Conversely, if the stopwatches have a resolution down to 0.01 but have inferior accuracy because they are hand timed, you still cannot be sure who won the race. Only the combination of resolution and accuracy provides the precision to determine who was fastest.

Average and True RMS Meters

Both average and true rms techniques are used to measure AC waveforms. They produce similar results for pure sinusoidal waves. As a signal’s harmonic content increases, average and true rms methods yield increasingly dissimilar results.

The average sensing meter calculates an average of the peaks of the waveform to arrive at an estimated current or voltage value. It multiplies by a scale factor to determine the rms value. But it assumes that the shape of the voltage waveform is perfectly sinusoidal. It works reasonably well for line voltage but not at all for complex waveforms, said Mr. Pereles.

Most rms meters calculate current and voltage by measuring the instantaneous peak of a waveform and multiplying it by 0.707. A true rms meter typically converts the AC by measuring the heating effect on a resistance. It is needed to ensure accurate readings in systems where there is distortion (harmonics) and noise.

True rms meters give correct readings for any wave shape within the instrument’s crest factor and bandwidth specifications. The crest factor is the ratio of the peak value to the rms value. For a sine wave, the crest factor is 1.414. A true rms meter will have a crest-factor specification. It relates to the peak level that can be measured without error.

A typical true rms hand-held DMM has a crest factor of 3.0 at full scale, which is usually adequate for most power-distribution measurements. At half-scale, the crest factor is double or 6.0. For example, in the 300-VAC range, a meter has a crest factor of 3.0. When measuring 150 VAC, it has a crest factor of 6.0.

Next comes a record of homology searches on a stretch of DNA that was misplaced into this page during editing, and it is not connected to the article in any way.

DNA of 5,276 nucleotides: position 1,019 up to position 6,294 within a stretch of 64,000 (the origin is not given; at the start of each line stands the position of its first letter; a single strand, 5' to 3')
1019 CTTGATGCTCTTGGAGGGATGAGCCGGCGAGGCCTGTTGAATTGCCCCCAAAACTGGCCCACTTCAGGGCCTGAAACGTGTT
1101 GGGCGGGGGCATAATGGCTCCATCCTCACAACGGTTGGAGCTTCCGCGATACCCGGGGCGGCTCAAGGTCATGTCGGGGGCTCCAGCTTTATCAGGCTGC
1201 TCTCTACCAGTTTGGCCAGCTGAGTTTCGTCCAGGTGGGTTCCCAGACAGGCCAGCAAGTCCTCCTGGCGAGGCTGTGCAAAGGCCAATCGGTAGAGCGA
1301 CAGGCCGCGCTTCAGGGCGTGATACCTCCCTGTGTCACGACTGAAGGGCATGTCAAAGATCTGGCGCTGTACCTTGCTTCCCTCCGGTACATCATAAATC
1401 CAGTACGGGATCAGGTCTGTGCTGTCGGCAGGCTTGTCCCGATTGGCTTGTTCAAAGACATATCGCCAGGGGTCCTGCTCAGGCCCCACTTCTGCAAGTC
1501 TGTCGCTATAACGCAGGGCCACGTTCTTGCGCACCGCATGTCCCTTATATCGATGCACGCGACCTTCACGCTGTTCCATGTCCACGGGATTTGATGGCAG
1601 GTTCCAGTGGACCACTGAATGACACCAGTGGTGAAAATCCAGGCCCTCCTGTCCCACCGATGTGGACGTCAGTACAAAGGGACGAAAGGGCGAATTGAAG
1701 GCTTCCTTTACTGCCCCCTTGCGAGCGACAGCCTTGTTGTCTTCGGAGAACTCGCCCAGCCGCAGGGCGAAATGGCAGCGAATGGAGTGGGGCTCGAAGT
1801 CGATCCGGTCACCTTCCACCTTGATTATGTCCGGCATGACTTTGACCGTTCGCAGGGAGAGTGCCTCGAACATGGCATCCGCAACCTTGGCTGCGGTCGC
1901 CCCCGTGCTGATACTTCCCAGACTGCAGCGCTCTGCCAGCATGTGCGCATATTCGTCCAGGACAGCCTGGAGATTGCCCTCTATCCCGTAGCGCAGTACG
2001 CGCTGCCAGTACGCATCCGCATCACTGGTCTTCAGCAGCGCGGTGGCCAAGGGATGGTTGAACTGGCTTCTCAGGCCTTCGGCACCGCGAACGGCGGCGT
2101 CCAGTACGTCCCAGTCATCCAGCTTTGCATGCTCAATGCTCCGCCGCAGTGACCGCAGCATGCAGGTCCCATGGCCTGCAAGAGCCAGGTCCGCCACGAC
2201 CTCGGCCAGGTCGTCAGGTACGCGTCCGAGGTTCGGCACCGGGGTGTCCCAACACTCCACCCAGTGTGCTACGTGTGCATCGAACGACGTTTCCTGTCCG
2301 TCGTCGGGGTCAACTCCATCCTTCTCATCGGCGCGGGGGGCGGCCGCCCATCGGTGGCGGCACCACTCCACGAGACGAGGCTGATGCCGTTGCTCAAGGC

AC Frequency Response

Most DMMs have a bandwidth specification for AC measurements. This specification indicates the frequency range for which the accuracy guidelines are valid. The AC measurement accuracy degrades or rolls off as the frequency increases. At the roll-off point, the signal-conditioning circuitry in the meter attenuates the incoming signal and the display shown is lower than the actual signal.

What’s New

While DMMs already offer a wide array of measurement functions, manufacturers continue to improve on existing capabilities as well as add new ones. For example, typical hand-held meters measure both AC and DC components of a signal simultaneously. Some companies, such as Tektronix, now offer meters that measure the total true rms value of the waveform, including the AC and DC portions of the signal.

The total true rms value helps if you are interested in the amount of power dissipated in a circuit. For example, if you are trying to determine why a 1/8-W resistor burned up, you can now measure the DC offset causing the problem.

A total harmonic distortion (THD) measurement is another capability offered on new DMMs. It allows you to determine if there is distortion on the AC voltage. On the RCC Electronics DMM, you can estimate the THD by pressing a button. This function is important because of the increased use of nonlinear loads such as switching power supplies.

Some of the new features include better accuracy. For example, the Fluke 860 Series DMM provides a basic DC uncertainty of 0.025% and an input impedance of 1,000 MW . It allows the meter to measure low-level voltages or check transducers with millivolt outputs.

If you want a meter that doesn’t use batteries you can look for a solar-charge type or one with a different twist offered by Extech. The company’s Model 380230 uses a quick-charge capacitor instead of a battery, providing several hours of operation from a one-minute charge.

Many other hand-held models are available with capabilities such as temperature, conductance and decibel measurements. Graphical displays for showing pictures of voltage waveforms and measurement trends also are offered.

For example, the Fluke 867 has a component test feature that shows a voltage-current curve. The instrument checks the integrity of transistors and diodes by putting a sinusoidal voltage across the component and measuring the resulting current.

The right DMM is available for you, whether it’s a highly specialized unit or an all-around meter for a variety of measurement tasks. Before you buy your next hand-held DMM, check the accompanying chart in this article to compare the many features.

**Copyright 1997 Nelson Publishing Inc.**

February 1997